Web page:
The historical trend that a wounded Wales are banking on this week
Jonathan Humphreys says that physicality is “a big work-on” for Wales ahead of tackling resurgent Scotland in Saturday’s Guinness Six Nations clash. Former Wales captain Sam Warburton highlighted a major difference between the Irish and Welsh front-five forwards in terms of ball-carrying and breaking the gain line after Ireland claimed an emphatic 29-7 success last weekend.
Wales have not lost their opening two games of a Six Nations campaign since 2007, but they now meet a Scotland side buoyant following an impressive Calcutta Cup victory over England. “We talked a lot about physicality on both sides of the ball and we came up second-best there,” Wales assistant coach and forwards specialist Humphreys said.
“It certainly wasn’t attitude. There are a few things structurally that we have looked at that will give us a little bit more momentum to help our ball carriers. But it is a really tough place to go in terms of the physicality that they [Ireland] bring. It’s a big work-on for us that we need to improve before we play Scotland.
“We are working hard this week in terms of trying to create that momentum to allow us to move forward on to the ball, rather than be static, as we were on the weekend. We can say we need to be more physical, but how are we going to be more physical? That is what we are working on.
“We don’t just want people to run harder or tackle harder. They are throw-away words. We are on about, technically, how do we get into those positions to be able to get dominance? You see Ireland on the weekend, they are winning collisions and they have quick ball. It is much easier, then, to get momentum and be on the front foot.”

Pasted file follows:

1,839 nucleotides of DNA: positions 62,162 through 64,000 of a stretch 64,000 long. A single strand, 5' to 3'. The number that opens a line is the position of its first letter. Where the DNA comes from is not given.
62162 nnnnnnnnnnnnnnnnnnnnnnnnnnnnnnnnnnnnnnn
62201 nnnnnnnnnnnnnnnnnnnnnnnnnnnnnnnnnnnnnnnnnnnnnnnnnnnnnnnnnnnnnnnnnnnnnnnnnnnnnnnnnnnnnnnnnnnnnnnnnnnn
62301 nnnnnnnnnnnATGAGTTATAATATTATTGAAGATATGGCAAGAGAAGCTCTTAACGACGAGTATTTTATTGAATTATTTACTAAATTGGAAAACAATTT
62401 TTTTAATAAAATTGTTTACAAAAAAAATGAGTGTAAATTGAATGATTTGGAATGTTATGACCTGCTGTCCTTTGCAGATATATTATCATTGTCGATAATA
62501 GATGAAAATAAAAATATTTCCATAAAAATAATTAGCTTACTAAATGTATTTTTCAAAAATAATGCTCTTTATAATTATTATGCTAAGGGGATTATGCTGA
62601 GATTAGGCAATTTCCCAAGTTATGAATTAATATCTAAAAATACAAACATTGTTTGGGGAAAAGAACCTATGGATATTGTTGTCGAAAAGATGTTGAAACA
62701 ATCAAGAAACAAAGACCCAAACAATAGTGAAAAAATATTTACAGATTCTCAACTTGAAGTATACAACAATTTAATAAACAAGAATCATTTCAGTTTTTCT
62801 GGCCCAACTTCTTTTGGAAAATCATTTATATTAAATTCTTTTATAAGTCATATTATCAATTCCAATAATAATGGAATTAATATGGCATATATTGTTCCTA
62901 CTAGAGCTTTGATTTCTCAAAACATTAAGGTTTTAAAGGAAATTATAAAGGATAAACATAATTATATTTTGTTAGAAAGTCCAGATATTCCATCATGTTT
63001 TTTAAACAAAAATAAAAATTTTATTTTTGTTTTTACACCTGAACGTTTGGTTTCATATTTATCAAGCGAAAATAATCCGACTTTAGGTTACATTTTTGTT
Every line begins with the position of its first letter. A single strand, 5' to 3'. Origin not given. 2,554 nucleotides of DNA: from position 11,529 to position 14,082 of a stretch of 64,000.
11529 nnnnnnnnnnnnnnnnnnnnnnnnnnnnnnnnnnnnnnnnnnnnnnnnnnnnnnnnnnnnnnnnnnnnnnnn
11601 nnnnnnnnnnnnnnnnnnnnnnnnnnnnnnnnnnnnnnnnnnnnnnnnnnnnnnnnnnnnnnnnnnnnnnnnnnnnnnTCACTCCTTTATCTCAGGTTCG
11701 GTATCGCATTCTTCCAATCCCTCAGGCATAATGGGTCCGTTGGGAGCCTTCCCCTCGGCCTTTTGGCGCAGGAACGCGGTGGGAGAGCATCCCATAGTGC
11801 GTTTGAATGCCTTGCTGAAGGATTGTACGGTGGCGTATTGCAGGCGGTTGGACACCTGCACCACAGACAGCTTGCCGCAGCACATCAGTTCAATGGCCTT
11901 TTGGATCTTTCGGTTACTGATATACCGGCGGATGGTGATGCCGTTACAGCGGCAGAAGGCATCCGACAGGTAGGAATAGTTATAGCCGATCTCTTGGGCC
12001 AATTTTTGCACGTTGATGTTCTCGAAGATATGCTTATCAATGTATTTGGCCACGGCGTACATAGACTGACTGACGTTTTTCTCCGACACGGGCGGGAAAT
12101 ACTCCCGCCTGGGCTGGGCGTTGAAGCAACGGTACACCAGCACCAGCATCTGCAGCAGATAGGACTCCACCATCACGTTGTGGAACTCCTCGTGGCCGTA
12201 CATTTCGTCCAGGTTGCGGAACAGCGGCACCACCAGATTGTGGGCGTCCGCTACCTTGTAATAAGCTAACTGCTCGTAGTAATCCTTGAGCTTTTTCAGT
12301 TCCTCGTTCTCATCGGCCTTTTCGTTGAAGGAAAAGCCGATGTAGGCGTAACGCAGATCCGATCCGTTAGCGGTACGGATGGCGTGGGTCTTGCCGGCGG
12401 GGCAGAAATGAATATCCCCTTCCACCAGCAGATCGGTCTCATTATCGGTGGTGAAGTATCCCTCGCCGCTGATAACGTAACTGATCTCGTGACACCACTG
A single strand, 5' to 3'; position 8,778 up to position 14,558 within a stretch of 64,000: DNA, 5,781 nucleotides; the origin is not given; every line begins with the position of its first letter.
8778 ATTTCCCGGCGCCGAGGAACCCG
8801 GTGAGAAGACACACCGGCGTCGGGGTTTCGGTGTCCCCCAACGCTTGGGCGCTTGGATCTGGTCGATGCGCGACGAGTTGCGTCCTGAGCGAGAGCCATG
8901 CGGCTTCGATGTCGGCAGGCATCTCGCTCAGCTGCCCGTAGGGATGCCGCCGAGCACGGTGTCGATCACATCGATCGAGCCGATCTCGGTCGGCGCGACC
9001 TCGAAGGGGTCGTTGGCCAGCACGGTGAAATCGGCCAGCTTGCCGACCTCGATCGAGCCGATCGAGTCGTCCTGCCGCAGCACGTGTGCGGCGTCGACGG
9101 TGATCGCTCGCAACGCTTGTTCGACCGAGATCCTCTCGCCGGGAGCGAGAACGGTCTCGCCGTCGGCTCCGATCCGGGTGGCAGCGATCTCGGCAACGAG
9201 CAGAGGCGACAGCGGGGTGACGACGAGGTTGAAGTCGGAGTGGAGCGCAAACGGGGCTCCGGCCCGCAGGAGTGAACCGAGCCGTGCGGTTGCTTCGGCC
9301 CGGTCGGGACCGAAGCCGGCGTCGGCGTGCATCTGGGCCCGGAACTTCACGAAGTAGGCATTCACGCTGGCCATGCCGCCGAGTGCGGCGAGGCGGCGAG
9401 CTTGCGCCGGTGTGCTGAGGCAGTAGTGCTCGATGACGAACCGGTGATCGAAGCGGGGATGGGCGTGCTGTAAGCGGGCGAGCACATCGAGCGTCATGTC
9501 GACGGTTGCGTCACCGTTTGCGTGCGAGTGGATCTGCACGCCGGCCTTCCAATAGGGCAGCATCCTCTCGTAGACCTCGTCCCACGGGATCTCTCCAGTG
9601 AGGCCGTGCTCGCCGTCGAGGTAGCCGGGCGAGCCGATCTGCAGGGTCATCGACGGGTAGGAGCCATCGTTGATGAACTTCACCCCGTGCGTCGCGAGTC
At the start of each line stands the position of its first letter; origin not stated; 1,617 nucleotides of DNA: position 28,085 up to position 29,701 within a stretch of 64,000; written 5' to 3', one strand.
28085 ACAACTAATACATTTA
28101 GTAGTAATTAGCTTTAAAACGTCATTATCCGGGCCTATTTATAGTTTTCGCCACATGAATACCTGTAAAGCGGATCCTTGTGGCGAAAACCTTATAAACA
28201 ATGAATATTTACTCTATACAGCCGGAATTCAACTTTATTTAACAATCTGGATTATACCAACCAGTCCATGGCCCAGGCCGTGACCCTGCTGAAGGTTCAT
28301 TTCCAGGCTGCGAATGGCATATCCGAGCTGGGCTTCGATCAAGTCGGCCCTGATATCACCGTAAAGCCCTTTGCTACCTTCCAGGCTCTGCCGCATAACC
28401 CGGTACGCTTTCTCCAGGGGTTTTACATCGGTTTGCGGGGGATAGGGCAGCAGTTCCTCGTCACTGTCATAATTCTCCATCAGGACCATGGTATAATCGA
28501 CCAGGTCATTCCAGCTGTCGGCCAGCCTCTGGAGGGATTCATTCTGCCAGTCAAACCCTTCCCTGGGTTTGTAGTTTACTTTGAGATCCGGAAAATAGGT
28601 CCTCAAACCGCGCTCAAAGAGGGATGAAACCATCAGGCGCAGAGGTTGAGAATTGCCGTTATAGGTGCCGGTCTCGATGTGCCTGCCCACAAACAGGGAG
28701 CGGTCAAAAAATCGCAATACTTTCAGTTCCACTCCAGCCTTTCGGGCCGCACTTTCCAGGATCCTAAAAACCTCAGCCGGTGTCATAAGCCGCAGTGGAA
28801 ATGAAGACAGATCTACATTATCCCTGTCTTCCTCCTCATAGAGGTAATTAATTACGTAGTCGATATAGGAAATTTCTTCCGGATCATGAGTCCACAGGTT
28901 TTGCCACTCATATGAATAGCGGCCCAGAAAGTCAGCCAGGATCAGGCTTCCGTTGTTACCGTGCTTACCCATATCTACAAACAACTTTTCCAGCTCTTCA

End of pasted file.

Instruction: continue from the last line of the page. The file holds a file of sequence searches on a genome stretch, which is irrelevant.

Humphreys was Scotland forwards coach between 2013 and 2017, so he is fully aware of the threat that faces Wales in Cardiff. Scotland have not won in the Welsh capital for 20 years, losing eight Six Nations Tests, a World Cup warm-up game and an autumn international during that time, but they announced their Six Nations title credentials by defeating England while defending champions Wales must win on Saturday to maintain any hope of retaining silverware.
Humphreys added: “Historically, we get better as this tournament goes on. We are hoping to see a big improvement this weekend. They [Scotland] will be pretty confident. Over the last period of time, they seem to be making big strides forward.
“They are a good team and they have got a lot of British and Irish Lions there now with a lot of experience. We are expecting them to come at us physically, and that is where our improvement has to be. We are dealing with a team that are full of threats.”
Wales head coach Wayne Pivac will name his team on Thursday, with centre Uilisi Halaholo, lock Seb Davies and wing Louis Rees-Zammit all training and available for selection. Halaholo was not considered for the Ireland game due to a hamstring strain, while Davies was a late withdrawal in Dublin due to a back spasm and Rees-Zammit had his ankle strapped during the warm-up but played the whole game.
Pivac is not expected to make wholesale changes, although there could be a start for Dragons back-row forward Ross Moriarty.
Moriarty won his 50th cap off the bench in Dublin. It was only his second game since suffering a shoulder injury during Wales’ defeat against New Zealand on October 30. “He has had good game time with the Dragons, he came on at the weekend and he is certainly someone who is in consideration for us,” Humphreys added.
Join free and tell us what you really think!Join Free